‘Lord Frost made clear that, if these actions were implemented as planned on 2 November, they would put the European Union in breach of the Trade and Cooperation Agreement (TCA). 

‘The Government is accordingly considering the possibility, in those circumstances, of launching dispute settlement proceedings under the TCA, and of other practical responses, including implementing rigorous enforcement processes and checks on EU fishing activity in UK territorial waters, within the terms of the TCA.’ 

Crew members of the scallop trawler Cornelis Gert Jan are pictured this morning in Le Havre shortening the mooring line

Crew members of the scallop trawler Cornelis Gert Jan are pictured this morning in Le Havre shortening the mooring line

A European Commission spokesman said after the meeting: ‘The Vice President encouraged the UK to intensify discussions with the European Commission and France in order to swiftly resolve the issue of pending fishing licences.All French vessels entitled to a licence should receive one.’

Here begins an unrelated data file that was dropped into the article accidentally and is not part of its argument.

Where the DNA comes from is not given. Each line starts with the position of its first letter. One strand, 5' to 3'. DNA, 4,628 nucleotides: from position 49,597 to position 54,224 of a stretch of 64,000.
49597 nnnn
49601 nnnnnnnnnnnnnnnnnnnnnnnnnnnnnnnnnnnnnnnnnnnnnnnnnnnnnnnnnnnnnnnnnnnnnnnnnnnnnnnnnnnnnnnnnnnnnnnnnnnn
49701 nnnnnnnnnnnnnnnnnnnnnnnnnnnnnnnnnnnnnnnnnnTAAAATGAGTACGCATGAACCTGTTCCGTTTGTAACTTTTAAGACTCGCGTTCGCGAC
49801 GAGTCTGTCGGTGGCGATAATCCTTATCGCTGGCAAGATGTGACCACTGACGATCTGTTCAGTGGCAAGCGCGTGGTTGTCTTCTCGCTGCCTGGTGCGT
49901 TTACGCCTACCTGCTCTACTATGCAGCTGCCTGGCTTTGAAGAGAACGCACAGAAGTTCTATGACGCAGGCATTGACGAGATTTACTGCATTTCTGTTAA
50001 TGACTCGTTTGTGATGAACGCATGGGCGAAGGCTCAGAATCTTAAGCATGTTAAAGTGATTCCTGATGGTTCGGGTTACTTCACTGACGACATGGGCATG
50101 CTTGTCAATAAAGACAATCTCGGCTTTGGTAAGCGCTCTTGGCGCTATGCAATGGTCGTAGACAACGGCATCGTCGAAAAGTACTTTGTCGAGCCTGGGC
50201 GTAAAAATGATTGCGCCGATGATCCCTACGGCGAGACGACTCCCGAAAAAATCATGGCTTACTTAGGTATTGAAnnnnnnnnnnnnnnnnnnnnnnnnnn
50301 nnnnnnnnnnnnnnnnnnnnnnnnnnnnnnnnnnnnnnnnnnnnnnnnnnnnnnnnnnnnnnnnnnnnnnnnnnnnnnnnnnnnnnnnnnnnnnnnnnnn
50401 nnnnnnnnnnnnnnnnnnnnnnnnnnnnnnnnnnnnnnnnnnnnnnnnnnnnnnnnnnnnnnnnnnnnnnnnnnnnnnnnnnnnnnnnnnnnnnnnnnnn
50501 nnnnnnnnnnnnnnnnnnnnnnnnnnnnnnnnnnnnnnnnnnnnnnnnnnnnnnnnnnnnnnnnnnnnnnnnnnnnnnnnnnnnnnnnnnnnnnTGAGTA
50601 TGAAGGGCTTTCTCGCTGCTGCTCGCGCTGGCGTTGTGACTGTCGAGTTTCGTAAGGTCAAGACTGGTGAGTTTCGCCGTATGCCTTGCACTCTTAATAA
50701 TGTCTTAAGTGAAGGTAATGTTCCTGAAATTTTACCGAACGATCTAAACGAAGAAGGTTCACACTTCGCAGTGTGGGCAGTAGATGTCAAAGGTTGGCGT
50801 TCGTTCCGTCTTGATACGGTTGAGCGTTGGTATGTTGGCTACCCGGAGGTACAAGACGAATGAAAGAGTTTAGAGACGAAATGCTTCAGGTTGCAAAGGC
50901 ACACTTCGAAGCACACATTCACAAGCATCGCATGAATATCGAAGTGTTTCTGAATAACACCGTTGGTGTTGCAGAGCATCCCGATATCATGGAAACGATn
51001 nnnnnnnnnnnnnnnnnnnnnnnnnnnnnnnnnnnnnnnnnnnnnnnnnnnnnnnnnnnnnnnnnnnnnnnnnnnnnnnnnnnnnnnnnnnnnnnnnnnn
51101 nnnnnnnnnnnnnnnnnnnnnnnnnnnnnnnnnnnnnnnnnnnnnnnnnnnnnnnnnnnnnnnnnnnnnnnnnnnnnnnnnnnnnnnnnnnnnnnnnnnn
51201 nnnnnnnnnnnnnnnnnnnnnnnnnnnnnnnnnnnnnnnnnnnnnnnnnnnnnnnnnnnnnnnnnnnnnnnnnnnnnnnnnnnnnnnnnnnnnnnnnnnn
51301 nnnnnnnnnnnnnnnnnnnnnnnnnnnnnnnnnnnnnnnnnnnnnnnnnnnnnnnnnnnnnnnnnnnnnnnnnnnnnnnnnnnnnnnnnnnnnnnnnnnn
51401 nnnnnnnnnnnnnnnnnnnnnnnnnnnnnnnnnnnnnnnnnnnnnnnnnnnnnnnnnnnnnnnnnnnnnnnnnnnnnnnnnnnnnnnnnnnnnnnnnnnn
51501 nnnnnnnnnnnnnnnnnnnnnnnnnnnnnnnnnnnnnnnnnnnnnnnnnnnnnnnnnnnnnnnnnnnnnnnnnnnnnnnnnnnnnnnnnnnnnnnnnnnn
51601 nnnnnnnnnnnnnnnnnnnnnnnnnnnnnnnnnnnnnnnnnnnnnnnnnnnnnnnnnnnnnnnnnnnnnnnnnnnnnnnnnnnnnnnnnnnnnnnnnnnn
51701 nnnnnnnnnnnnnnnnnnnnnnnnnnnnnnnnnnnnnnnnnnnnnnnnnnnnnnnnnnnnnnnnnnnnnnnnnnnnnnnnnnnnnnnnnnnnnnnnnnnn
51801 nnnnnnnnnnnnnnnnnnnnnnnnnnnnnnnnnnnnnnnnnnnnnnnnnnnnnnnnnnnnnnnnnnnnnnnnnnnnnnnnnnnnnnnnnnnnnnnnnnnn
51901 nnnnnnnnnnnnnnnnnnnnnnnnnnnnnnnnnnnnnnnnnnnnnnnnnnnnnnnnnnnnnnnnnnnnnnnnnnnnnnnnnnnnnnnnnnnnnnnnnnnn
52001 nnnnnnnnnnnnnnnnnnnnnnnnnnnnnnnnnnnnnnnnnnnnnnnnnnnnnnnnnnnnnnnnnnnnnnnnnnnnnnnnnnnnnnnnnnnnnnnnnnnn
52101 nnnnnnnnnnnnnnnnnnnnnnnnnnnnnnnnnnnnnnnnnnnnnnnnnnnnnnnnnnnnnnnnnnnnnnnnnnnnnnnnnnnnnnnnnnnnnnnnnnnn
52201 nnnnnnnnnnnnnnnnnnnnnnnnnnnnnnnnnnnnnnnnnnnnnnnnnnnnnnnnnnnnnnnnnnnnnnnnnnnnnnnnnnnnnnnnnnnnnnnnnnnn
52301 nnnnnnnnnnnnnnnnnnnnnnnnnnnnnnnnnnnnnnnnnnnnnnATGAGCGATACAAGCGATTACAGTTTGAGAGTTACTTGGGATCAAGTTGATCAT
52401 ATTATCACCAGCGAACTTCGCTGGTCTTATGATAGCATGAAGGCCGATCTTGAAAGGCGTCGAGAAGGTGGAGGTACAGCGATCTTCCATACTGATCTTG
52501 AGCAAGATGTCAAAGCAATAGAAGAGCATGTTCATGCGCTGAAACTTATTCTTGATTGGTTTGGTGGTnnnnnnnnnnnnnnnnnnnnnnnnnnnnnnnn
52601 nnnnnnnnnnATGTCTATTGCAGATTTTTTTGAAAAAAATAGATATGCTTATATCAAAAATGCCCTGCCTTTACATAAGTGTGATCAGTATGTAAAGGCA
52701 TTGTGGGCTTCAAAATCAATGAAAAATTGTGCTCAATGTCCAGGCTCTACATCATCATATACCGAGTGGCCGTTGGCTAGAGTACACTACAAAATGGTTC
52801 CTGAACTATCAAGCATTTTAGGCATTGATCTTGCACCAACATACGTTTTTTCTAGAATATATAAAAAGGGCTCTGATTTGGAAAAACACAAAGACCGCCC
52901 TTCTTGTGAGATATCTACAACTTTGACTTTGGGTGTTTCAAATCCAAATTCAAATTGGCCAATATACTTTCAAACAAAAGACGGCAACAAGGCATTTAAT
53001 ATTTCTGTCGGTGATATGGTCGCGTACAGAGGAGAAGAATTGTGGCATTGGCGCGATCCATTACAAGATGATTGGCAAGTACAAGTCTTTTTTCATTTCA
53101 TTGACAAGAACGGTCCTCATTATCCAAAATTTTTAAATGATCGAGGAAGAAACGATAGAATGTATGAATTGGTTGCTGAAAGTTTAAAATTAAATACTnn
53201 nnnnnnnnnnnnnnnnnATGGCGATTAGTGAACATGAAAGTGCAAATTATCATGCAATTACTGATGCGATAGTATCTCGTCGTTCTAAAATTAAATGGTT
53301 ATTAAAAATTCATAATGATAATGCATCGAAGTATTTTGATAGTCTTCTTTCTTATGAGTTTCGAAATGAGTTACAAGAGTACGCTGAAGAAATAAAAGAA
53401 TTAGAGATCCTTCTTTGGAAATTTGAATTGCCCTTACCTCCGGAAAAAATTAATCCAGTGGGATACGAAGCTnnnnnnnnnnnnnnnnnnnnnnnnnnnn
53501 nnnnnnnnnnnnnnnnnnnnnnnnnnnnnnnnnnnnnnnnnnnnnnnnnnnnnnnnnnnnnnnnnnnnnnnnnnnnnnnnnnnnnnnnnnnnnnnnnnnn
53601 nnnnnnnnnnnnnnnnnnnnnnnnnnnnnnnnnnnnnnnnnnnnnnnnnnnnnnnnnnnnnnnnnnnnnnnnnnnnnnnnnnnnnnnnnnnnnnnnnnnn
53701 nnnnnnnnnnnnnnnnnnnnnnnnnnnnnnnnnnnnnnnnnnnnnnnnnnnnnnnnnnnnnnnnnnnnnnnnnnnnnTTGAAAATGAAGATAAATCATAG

The focus of today’s meeting was on negotiations relating to improving post-Brexit border rules in Northern Ireland. 

The UK said this week’s talks on the protocol had been ‘conducted in a constructive spirit’ but the ‘gaps between us remain substantial’ and more talks will take place in Brussels next week. 

<div class="art-ins mol-factbox news" data-version="2" id="mol-4350d020-38d2-11ec-9b00-f7478e73b219" website to do &apos;whatever necessary&apos; to protect UK fleets amid France row